JUDITH A DANIELS
We need proper dualling of A47
I certainly won’t be cheering if the Government belatedly get on with their “safety schemes” for the Acle Straight. That’s because anything they did now would be a total waste of time and money. Only proper dualling of the road will ever deliver road safety - and the modern road infrastructure that our town deserves.
The much-publicised trial movement of rare snails is supposed to open up the prospect of proper dualling of the road between 2020-25 so why would the Government want the Highways England to spend good money now on an inferior scheme that would probably be totally incompatible with that dualling scheme?
Worse still during the period of the works the A47 will be blighted with road closures that will hamper the reliability of road links and push unsuitable traffic onto the Filby Road between Caister and Acle.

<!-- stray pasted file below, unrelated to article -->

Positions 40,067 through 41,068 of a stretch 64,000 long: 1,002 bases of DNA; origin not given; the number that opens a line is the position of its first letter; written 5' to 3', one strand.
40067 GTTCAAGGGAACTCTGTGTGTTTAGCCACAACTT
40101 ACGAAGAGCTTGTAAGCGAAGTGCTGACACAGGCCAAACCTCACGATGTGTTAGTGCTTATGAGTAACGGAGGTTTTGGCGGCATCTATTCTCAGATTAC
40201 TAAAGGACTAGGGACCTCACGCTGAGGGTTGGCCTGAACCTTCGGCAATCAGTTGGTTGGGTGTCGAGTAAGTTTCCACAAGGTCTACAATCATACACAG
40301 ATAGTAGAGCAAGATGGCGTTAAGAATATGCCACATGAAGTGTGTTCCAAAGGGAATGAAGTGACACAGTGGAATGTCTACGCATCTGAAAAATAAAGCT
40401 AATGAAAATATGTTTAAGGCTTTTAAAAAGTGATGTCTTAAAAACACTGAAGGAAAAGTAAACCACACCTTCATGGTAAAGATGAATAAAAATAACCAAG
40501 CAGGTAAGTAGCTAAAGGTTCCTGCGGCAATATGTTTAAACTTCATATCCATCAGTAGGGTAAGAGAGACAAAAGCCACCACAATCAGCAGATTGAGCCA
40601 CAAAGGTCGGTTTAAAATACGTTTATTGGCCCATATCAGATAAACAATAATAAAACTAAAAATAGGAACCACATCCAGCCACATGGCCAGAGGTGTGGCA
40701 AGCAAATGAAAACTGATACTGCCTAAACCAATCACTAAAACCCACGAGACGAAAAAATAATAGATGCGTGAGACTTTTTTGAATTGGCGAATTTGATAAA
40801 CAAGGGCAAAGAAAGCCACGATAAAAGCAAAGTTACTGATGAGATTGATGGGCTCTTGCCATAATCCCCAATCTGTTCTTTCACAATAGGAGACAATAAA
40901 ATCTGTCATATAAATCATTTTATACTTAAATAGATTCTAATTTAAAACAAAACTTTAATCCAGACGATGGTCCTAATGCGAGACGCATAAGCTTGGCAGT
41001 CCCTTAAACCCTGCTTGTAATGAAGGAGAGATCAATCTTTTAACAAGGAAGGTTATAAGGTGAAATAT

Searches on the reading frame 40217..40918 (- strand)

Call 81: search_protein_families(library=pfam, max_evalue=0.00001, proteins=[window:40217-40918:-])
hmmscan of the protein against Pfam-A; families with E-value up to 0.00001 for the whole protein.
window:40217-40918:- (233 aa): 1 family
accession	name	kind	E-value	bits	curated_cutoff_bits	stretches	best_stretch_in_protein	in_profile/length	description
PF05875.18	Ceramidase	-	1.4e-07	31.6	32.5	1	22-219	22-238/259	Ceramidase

Too many well-meaning people talk about the Acle Straight being “fine” and instead blame the motorist. That makes me quite angry. Thirty years ago Norfolk had over 100 people each year dying on our roads but a succession of road improvements and by-passes have drastically reduced those horrendous figures - down to 33 in 2015.
Dualling of roads provides proper separation of traffic to prevent head-on collisions and junctions are configured to eliminate the horrendous carnage that used to regularly happen at accident blackspots. Motorists travelling to Yarmouth today are not unlike motorists elsewhere - good roads make for good drivers!
In truth, Yarmouth and Lowestoft have been let down by national government for decades. The Acle Straight isn’t a single track A road linking a couple of rural Norfolk market towns - it is the main traffic artery linking the ports of Yarmouth and Lowestoft to the country’s main motorway system.
Over the years the inferior standard of the A47 has cost the town millions in inward investment and jobs for the local community. Our new deep water Outer Harbour has ushered in the prospect of thousands of new jobs in the energy sector in both towns over the coming decade.